Oregon Entrepreneurs Network expands
Oregon Entrepreneurs Network is revamping its offerings, adding a Food & Beverage Cluster and expanding its statewide Venture Catalyst Initiative.
According to Maggie Finnerty, OEN's president and executive director, entrepreneurs spread across the state have very different needs at different stages.
"I came into this job a year ago and I spent time driving the state, talking to founders and C-level people at startups. We had focus groups, we took notes. We learned that the founders are very good at the things they do, but they often don't know how to do accounts, how to hire and fire, the sales pipeline, fundraise..."
She realized they needed to learn basic business — whatever industry they were in.
The Food & Beverage Cluster is part of a bigger new strategy. The new goal is to connect entrepreneurs, service providers, investors and industry influencers across Oregon with nonprofits, government organizations, and educational institutions and others who support the industries.
The next cluster will be a cannabis cluster.
OEN is starting with food and beverage companies because they comprise a $16 billion statewide industry.
Leadership teams from each cluster will work to identify potential gaps within
industries and promote the work and success of like-minded entrepreneurs across the state.
Right now, OEN has a grant-funded Venture Catalyst initiative. The new cluster strategy is designed to leverage the network of Venture Catalysts and connect the dots between Oregon's regional communities.
Marissa Schwartz, OEN's first Community Outreach Facilitator, is leading the development of the Food & Beverage cluster, which will be followed closely by a Cannabis cluster.
Schwartz is developing partnerships with organizations and businesses throughout the state to inform OEN's cluster-specific programming.
"Over the last few months, OEN has been busy convening community roundtables across Oregon," says Schwartz. "It's become clear that while all entrepreneurs share common needs, which have historically been OEN's focus, food & beverage and cannabis entrepreneurs also face their own pain points and opportunities. These entrepreneurs are excited to connect with others in their cluster — especially those from other regions."
"The Food Cluster of Central Oregon strives to support the growth of our thriving local craft food and beverage industry by providing education, networking opportunities and by identifying and working to fill resources gaps," says Angela Goodstein, Facilitator of the Central Oregon Food Cluster, a networking and education group created to support the food entrepreneurs of Central Oregon.
Memberships to OEN ranges from $95
to $1,500 a year. The new members-only portal on the OEN website features a calendar of relevant networking, educational, and funding events happening statewide; a resource directory; an online forum; and will create a library of online educational programming.
"We also heard that learning with a cohort is preferable. OEN has always provided core curriculum of business training," says Finnerty. "Now we're tying it together into one 10-week session."
The OEN core curriculum is education that applies to any business, regardless of its cluster/industry. The usual à la carte offerings are now a 10-week Startup Series where a cohort of about 25 people will go through all the curriculum together.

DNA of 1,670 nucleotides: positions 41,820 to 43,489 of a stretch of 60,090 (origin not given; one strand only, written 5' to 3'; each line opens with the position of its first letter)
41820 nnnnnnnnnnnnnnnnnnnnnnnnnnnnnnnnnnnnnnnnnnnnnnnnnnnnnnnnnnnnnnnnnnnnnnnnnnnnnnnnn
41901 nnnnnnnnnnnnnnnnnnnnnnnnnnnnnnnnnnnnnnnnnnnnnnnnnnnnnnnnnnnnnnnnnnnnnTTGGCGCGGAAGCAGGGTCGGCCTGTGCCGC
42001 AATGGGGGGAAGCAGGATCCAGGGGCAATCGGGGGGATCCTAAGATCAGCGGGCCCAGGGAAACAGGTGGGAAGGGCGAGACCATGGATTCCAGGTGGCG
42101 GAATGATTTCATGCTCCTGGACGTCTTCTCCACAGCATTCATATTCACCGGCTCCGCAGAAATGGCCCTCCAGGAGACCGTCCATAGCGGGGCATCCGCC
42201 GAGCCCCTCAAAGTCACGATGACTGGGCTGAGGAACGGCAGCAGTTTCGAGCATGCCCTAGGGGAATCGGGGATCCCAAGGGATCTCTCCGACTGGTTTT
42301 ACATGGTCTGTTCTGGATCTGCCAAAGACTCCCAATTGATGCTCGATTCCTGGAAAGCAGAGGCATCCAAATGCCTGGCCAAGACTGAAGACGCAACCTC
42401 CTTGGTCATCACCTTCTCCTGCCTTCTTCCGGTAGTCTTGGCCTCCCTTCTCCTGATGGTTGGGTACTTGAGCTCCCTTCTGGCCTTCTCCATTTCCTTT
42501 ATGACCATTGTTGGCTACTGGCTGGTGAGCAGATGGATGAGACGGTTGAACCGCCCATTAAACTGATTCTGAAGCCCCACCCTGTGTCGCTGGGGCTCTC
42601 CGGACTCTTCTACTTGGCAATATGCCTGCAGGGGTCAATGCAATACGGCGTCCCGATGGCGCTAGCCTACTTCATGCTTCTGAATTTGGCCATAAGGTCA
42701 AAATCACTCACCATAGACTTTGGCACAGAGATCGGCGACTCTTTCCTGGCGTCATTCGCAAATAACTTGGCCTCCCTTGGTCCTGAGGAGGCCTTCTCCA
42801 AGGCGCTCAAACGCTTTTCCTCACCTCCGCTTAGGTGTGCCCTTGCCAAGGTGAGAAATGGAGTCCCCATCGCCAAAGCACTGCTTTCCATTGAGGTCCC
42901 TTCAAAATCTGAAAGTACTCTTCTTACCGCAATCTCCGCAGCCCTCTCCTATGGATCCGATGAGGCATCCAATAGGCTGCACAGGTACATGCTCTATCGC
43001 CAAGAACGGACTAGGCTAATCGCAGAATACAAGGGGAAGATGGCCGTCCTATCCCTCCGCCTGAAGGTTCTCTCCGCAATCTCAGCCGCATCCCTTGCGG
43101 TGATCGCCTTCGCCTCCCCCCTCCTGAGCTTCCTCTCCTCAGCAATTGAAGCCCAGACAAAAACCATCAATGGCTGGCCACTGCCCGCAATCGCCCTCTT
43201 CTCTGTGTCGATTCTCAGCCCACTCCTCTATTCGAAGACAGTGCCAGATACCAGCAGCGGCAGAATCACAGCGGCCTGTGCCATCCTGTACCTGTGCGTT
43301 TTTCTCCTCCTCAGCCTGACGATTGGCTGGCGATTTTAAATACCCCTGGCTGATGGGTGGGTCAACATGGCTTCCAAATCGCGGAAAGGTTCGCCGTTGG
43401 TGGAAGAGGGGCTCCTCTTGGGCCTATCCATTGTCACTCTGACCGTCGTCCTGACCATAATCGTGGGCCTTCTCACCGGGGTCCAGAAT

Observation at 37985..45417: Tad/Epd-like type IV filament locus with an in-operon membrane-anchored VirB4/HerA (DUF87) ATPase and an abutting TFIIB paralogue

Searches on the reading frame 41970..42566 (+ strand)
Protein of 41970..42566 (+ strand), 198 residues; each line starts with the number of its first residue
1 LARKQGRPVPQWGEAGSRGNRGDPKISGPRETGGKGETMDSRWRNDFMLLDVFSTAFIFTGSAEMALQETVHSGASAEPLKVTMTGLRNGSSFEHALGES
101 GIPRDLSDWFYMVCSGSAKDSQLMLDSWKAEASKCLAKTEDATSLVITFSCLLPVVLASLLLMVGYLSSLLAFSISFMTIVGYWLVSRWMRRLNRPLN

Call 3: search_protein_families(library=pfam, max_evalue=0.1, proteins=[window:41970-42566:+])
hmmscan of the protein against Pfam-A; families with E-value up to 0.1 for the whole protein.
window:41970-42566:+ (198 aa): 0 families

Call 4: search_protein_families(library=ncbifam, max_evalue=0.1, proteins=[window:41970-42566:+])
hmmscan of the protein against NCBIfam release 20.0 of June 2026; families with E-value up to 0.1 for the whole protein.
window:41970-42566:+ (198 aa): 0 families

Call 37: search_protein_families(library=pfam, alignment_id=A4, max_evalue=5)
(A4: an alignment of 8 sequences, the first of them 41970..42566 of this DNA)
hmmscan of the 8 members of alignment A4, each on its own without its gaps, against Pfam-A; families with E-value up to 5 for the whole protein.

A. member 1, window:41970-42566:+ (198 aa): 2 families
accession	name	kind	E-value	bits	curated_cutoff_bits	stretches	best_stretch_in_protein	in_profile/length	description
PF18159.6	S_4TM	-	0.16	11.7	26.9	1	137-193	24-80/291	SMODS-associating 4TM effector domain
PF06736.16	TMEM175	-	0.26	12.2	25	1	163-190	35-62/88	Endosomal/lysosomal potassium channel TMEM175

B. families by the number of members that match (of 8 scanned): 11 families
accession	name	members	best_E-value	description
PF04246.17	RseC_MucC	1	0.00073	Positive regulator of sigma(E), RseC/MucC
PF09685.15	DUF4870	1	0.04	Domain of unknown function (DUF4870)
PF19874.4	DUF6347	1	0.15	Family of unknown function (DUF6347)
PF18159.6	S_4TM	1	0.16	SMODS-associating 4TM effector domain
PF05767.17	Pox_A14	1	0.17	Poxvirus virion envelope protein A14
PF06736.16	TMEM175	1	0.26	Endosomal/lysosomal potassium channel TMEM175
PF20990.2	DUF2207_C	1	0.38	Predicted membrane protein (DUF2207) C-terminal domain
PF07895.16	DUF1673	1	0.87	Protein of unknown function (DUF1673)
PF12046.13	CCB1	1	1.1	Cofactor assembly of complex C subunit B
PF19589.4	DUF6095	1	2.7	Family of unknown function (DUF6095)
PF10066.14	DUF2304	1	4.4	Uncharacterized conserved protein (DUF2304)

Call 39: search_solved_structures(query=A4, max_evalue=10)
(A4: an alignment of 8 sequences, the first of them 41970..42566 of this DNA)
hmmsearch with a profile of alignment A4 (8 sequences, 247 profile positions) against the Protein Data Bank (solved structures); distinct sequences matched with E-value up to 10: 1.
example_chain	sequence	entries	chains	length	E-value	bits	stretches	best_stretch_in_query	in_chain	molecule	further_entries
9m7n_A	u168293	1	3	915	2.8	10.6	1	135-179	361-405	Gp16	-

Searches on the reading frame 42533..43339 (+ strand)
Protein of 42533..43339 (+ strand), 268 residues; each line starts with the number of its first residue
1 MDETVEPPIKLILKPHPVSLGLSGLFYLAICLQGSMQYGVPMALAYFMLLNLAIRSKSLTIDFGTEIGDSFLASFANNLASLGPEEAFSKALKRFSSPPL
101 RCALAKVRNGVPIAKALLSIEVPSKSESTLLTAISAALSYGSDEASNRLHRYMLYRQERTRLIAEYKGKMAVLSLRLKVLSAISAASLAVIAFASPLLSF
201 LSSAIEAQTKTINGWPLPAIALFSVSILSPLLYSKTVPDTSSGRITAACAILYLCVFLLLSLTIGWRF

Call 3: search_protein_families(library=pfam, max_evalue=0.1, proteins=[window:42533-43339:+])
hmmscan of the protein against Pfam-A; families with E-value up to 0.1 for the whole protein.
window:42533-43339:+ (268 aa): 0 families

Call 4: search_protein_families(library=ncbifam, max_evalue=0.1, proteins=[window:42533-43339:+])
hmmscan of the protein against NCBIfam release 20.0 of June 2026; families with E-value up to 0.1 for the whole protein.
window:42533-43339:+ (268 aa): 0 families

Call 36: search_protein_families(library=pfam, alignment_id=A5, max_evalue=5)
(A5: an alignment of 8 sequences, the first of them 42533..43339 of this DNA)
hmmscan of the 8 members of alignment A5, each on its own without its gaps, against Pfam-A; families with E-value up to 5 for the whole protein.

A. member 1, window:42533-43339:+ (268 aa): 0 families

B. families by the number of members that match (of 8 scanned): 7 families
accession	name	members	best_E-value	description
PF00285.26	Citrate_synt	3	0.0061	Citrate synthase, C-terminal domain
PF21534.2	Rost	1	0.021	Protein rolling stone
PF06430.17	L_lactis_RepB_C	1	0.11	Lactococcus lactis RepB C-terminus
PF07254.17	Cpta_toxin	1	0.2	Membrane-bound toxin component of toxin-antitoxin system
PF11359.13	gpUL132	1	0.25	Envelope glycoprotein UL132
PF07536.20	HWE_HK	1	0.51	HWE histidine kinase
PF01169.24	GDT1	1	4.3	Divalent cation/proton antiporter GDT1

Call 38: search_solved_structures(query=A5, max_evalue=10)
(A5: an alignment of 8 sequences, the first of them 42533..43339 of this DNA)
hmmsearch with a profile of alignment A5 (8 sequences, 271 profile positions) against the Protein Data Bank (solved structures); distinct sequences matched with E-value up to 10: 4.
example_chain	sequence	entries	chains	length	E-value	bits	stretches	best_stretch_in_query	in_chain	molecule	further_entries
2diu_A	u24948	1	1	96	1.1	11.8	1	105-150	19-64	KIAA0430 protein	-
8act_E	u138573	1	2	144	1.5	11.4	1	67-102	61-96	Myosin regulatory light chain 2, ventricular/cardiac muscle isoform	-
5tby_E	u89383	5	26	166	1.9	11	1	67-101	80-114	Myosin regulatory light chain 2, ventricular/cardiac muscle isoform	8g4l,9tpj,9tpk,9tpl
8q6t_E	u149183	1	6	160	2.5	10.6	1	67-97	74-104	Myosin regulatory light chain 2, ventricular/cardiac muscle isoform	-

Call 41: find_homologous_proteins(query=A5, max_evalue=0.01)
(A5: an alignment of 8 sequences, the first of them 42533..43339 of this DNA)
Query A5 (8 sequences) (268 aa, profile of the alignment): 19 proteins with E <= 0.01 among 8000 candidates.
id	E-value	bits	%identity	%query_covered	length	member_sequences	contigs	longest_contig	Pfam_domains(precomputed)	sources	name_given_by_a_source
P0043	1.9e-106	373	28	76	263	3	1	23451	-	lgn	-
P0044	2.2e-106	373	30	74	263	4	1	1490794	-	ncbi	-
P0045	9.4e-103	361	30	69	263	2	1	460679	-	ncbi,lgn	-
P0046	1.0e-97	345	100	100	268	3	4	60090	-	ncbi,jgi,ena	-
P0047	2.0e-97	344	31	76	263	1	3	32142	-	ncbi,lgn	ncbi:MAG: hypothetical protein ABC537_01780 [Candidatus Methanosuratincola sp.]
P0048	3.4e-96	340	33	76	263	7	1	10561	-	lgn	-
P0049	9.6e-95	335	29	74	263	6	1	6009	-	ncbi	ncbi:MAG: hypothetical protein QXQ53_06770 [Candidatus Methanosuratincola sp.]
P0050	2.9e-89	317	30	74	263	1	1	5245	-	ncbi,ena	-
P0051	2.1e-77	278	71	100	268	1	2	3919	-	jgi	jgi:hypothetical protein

Other core programming includes: PubTalk, Tom Holce Awards and Startup 411. The curriculum goes: take the Startup Series, then the Coaching Program, adding PubTalks and other specialized workshops.
Lessons are webcast with Brandlive (who won Angel Oregon in 2013).
One of the things OEN does is coach entrepreneurs for meetings with venture capitalists.
Says Finnerty, "If an entrepreneur comes to me, I listen whether they say 'I need help with marketing, I need to raise $15 million, I have legal questions about patents...' I say let me connect you to people."
The cluster strategy is designed to help entrepreneurs who although comfortable in knowing what is going on in their region, might never know what's going on outside of it.
"With constant traveling, to deliver goods and meet people, they said they never know what's happening." Hence the creation of a statewide OEN calendar.
It can take, say a food company, 10 meetings to get to the right person at Costco who can decide whether or not to stock their product.
OEN wants to facilitate those meetings with its online database.
"In Oregon we're all generous and willing to sit down with a start-up and guide them and lead them. We're trying to create those connections and have them be more efficient."
Especially between regions.
"Connectivity in regions is good but not among the regions."
If someone doesn't see a group or organization in their region — an incubator, a test kitchen, a mentor database — the temptation is to build it.
"But that takes time. If it's just a MeetUp, fine. Meet your neighbors."
She says the cannabis industry is keen to solve problems, and the Bend cluster is getting the first group, which will be a 501 (c) 6. "OEN can't solve all the problems of the cluster, but can bring people together and form committees.
But there's no need for a tech cluster because that is too broad. "Every business is a technology business now," she reasons.
Finnerty can see them having a AR-VR cluster or a blockchain one, or a clean tech one.
"We wanted to start with one or two, and the loudest voices got our attention. We could have 10 or 20 clusters. We think we'll have three or four by the end of 2018."
Reporter, The Business Tribune
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